Ever considered jetting off to Amsterdam and joining the city’s booming tech scene? Perhaps you should! Amsterdam is a thriving tech hub and a superior choice for software developers and IT professionals. Over the past decade, Amsterdam has shown its strengths with a strong software culture and continued growth and innovation.
Amsterdam’s software development scene is incredibly vibrant, driven by established professionals and young coding talents. Whether you work for a major multinational in the Zuidas business district or a startup in the heart of the city center, software developers enjoy the quality of life, creative buzz, and flexibility in-office hours. The variety in software development opportunities is vast, from innovations in mobile apps, social media, and smart technology to digital security in finance and solutions for life sciences and logistics.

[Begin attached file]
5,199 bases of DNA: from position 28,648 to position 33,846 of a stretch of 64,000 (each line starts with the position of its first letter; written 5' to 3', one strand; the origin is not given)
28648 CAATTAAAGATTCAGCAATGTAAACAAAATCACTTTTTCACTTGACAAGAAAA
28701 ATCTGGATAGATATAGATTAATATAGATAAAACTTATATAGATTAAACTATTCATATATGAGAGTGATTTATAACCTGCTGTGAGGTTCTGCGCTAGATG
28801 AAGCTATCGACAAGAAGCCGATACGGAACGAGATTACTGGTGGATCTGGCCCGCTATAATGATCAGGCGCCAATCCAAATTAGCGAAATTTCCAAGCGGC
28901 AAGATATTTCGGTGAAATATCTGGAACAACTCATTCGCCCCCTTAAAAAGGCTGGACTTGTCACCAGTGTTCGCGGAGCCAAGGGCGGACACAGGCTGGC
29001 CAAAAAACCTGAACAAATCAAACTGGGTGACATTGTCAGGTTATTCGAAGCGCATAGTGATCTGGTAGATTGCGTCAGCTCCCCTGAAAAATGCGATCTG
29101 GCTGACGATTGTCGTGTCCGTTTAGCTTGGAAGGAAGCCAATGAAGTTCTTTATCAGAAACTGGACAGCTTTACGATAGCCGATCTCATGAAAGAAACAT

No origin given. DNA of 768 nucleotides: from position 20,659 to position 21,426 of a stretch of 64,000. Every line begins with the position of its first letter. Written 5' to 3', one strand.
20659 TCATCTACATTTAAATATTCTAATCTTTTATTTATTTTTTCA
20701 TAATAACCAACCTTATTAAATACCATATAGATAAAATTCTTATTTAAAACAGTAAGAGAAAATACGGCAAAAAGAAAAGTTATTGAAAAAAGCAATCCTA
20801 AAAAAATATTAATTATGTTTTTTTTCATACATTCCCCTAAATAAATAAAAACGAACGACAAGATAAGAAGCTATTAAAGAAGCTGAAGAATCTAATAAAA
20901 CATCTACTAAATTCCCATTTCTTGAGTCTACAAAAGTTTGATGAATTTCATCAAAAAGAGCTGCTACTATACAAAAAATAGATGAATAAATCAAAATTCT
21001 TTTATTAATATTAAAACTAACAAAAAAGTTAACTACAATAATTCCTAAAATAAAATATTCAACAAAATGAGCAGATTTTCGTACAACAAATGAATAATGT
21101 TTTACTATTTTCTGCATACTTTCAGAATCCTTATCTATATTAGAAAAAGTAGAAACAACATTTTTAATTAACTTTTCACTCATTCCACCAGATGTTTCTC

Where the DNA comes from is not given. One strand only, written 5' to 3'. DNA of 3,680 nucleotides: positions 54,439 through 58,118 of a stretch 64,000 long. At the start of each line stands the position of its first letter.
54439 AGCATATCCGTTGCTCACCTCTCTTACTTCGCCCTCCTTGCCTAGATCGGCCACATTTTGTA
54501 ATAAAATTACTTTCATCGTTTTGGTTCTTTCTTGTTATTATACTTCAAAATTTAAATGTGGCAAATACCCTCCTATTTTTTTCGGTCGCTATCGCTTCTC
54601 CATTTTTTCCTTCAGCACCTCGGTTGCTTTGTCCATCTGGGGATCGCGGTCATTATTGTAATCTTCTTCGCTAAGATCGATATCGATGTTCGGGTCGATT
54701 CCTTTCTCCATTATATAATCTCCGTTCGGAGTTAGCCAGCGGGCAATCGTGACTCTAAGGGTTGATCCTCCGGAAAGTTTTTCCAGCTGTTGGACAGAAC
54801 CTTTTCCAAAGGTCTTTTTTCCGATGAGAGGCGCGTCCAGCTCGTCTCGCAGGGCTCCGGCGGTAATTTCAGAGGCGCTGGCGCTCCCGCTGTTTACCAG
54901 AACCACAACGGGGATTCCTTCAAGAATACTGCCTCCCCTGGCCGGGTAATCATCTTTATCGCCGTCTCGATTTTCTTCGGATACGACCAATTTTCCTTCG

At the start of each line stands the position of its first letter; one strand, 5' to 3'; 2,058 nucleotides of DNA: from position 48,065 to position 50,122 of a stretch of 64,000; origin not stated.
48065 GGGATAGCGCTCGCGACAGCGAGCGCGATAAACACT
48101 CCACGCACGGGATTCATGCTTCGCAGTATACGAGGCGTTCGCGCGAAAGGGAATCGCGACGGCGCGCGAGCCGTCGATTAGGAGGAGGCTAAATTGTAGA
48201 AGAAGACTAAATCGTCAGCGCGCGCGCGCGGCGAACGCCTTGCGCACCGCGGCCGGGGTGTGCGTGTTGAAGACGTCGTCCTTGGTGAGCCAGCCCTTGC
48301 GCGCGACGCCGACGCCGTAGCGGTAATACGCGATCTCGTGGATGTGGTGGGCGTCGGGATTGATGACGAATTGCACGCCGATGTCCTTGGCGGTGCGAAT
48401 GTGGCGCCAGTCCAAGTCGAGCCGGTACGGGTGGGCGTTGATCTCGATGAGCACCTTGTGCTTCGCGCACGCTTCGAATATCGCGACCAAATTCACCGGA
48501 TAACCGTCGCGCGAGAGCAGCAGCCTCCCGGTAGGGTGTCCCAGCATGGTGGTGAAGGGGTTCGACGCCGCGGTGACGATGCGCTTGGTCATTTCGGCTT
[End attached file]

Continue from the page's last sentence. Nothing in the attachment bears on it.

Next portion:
Major employers (with headquarters) in Amsterdam are Google, Facebook, Palo Alto Networks, Microsoft, Netflix, Red Hat Software, Blackboard, AppNexus, OracleMobiquity, Joyent, LinkedIn, Apple, Trion Networks, Criteo, SAP, TomTom, Jive Software, Akamai and Infosys. These big names are joined by new international companies in the region each year, covering the broad spectrum of cloud, data, mobile, and desktop software.
Being home to so many tech companies, the demand for tech candidates in Amsterdam is understandably high. Companies are engaging in different ways to attract and retain the talent they so desperately need. Workplace perks and training opportunities are usually part of the package, but Amsterdam-based companies also pride themselves on providing competitive salaries. According to Hubspot, tech candidates in Amsterdam earn a higher average net salary than those based in London, Dublin, Paris, or Berlin.
A h(e)aven for hardware professionals